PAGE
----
Clearing Up Confusion on Drugs vs. Supplements for Horses
In simplest terms, a supplement and a drug may seem like they belong in the same category. After all, they’re both products that you add to your horse’s program to help him look and feel his best, right? While it’s true that they’re often given the same way, supplements and drugs serve very different purposes. Because there’s a lot of misinformation out there on this topic, we’re going to separate the fact from the fiction and help you understand the unique roles that supplements and drugs play in your horse’s health.
Drilling down: The definition of a drug
Any product that claims to “cure, treat, prevent, or mitigate disease or affect the structure/function of the body in a manner other than food” is considered to be a drug, and must be approved by the Food and Drug Administration (FDA). As part of the approval process, the drug company has to prove that the drug is safe and effective for a specific use in a specific animal species. This is a very expensive, and very lengthy process for the companies, with no guarantee of success. This is why drugs often have to carry high price tags, because the manufacturer has invested so heavily in bringing those products to market. For instance, GastroGard (which contains the active ingredient omeprazole) is a prescription drug that is approved by the FDA for the treatment of gastric ulcers in horses.
Supplements simplified: Their role in your horse’s health
Whether they’re targeted to your horse’s stomach, his joints, or anything in between, supplements are designed to support healthy structures in your horse and/or their normal functions. By “structures” we mean organs and body systems like your horse’s stomach, and by “functions” we mean what that structure does. In this example, the function of the stomach would be assisting in the breakdown of food.
That’s why you’ll never see the words “heal” or “cure” on any of our supplement labels – because a supplement doesn’t prevent a future disease or treat an existing one. If it did, it would be a drug, as we just learned! To provide a parallel example to the one we gave above, SmartGut Ultra Pellets are a supplement designed to help maintain stomach health in horses under stress.
At this point, you may be wondering why you would choose to support your healthy horse with a supplement. It’s because whether your horse lives in your backyard or in a world-class show facility, he’s exposed to some level of unnatural stress that can put his health and well-being at risk. While there are management changes you can make to address these practices, not every area of stress can be minimized or avoided – jumping puts stress on your horse’s joints and there’s no way around it.
However, there are ways you can make sure your horse has what he needs to stay on top of his game. Along with working closely with your veterinarian, starting your horse on a supplement program now is a smart way to provide daily, ongoing support in the areas where your horse is experiencing stress.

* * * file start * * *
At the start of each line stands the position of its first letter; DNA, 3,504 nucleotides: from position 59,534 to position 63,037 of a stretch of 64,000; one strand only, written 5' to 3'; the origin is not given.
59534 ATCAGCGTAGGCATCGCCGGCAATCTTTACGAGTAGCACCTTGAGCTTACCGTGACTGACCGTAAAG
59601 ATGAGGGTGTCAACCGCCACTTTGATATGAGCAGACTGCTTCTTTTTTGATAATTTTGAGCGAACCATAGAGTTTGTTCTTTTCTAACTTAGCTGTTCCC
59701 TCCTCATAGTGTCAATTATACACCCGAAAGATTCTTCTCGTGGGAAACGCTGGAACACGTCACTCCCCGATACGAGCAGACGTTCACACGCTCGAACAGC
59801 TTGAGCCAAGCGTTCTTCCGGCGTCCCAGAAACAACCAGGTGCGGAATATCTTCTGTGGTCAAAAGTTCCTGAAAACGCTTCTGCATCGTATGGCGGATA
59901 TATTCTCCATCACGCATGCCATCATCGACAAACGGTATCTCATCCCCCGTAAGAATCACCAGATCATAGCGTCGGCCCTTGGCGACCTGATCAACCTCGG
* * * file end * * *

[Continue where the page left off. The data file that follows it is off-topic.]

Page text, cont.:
Weeding through false claims
Though drugs are strictly regulated by the FDA, that’s not the case for the supplement industry. Because the industry is less strictly regulated by the federal government, horse owners can find a slew of supplements that make unsubstantiated, outlandish claims that they can prevent laminitis, treat arthritis, and even cure cancer. But that doesn’t mean the entire equine supplement industry is engaged in a free-for-all!
In 2001, a nonprofit industry group called the National Animal Supplement Council (NASC) was founded with the goal of improving and standardizing the animal health supplement industry. Before the NASC existed, there were no standards for what a company making companion animal supplements could claim on its labels, no standards for manufacturing practices, and no standards for tracking adverse events (side effects). Since its formation, the NASC has implemented national standards for labeling, manufacturing, and adverse event reporting so that customers will know what they are getting for their supplement dollar.
NASC members must embrace the following:
• Accurate labels with complete ingredient listings
• No unsubstantiated claims on labels or in advertisements
• Manufacturing of products under rigorous quality standards
• Ensuring the safety of the ingredients by tracking adverse events
Because SmartPak is committed to supporting healthy horses with high-quality supplements, we’re proud to be long-standing, founding members of the NASC. However, NASC membership is voluntary, and there are many supplement manufacturers who choose not to conform to labeling and marketing standards. As a result, you will see supplements that claim to treat or prevent diseases and conditions such as ulcers or arthritis. That’s why our general rule of thumb is, if a supplement’s advertising claim seems too good to be true, it probably is.
Putting it all together
When it comes to your horse’s health, we always recommend working closely with your veterinarian to design the appropriate management program for his or her needs. Depending on whether you’re actively managing a disease or you want to provide proactive support for a specific area of your horse’s health, that program could include drugs, supplements, or a combination of both. In some cases, an approach that includes a drug, a supplement, and management changes (such as providing your horse with more turnout), may be beneficial.
If you’re not looking to treat a specific disease or condition in your horse, providing proactive support with the right supplement program is a smart choice for your horse’s health. That’s because due to the challenges of modern horsekeeping, every horse is subjected to unnatural stress. But by making lifestyle and management changes and providing the support your horse’s body needs to cope with supplements, you can help him stay happy and healthy for years to come.